Chapter 8: Most favoured nation clause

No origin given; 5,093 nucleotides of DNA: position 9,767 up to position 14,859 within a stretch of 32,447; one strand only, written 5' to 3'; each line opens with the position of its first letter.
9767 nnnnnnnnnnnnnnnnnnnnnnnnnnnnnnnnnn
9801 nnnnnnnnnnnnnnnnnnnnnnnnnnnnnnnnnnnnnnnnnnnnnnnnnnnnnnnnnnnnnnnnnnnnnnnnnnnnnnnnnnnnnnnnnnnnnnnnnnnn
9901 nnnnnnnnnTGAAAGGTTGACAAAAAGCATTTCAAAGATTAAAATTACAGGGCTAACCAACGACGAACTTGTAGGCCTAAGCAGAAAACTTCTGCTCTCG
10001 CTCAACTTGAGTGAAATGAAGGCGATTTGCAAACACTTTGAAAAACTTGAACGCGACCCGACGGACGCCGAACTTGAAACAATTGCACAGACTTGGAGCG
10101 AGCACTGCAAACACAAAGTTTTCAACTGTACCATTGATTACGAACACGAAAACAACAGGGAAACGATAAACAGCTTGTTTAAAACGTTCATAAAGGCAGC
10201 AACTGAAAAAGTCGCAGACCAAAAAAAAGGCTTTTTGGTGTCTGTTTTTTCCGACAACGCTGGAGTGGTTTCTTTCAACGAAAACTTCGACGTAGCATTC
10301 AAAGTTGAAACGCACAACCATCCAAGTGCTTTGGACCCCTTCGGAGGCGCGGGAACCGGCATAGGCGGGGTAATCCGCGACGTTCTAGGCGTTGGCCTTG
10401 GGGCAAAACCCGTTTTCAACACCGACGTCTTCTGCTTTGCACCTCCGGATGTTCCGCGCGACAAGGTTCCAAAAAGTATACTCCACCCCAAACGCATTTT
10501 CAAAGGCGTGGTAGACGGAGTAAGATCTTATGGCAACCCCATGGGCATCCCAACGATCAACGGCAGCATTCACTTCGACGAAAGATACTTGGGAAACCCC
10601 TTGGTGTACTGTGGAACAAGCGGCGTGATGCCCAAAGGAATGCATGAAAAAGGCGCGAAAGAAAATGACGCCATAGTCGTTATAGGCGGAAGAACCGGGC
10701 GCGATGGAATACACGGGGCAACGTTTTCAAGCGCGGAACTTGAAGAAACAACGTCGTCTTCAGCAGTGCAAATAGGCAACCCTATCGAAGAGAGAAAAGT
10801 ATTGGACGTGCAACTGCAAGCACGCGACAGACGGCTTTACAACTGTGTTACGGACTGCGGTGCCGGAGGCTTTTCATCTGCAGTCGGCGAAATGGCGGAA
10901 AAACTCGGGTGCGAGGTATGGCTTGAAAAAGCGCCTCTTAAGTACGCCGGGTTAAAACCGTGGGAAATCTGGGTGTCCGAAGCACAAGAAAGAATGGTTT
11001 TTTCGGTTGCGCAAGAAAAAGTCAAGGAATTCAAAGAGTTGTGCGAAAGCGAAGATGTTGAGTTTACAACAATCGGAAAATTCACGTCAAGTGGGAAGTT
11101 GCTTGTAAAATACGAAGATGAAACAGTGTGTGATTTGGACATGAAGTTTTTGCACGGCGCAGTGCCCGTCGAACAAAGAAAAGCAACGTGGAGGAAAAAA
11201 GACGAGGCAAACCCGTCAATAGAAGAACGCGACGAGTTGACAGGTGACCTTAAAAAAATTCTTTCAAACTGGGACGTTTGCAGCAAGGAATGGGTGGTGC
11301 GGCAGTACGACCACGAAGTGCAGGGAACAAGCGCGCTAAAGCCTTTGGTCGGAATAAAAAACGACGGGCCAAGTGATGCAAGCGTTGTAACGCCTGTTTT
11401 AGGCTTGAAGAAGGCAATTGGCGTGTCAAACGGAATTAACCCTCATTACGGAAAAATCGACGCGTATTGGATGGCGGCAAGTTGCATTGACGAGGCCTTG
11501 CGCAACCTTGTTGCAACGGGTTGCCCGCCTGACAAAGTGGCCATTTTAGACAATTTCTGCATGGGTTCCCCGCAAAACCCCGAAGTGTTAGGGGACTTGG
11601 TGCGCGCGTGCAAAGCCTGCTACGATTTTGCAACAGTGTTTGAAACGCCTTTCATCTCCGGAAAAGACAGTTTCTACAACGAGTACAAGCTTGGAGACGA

In line with the practice followed in international trade relations, the TRIPS Agreement contains in its Article 4(1) a provision according to which 'any advantage, favour, privilege or immunity granted by a Member to the nationals of any other country shall be accorded immediately and unconditionally to the nationals of all other Members'. From this, however, the same paragraph exempts 'any advantage, favour, privilege or immunity accorded by a Member […] granted in accordance with the provisions of the Berne Convention (1971) or the Rome Convention authorizing that the treatment accorded be a function not of national treatment but of the treatment accorded in another country'. In other words the most favoured nation clause does not limit the possibilities of parties to the Berne and Rome Conventions to apply material reciprocity in accordance with the rules of those Conventions that permit such deviation from national treatment. Other international instruments, too, concerning intellectual property rights, which had entered into force prior to the entry into force of the WTO Agreement (that is, before 1 January 1995), are exempted, provided that such agreements are notified to the Council for TRIPS and do not constitute an arbitrary or unjustifiable discrimination against nationals of other WTO member states.
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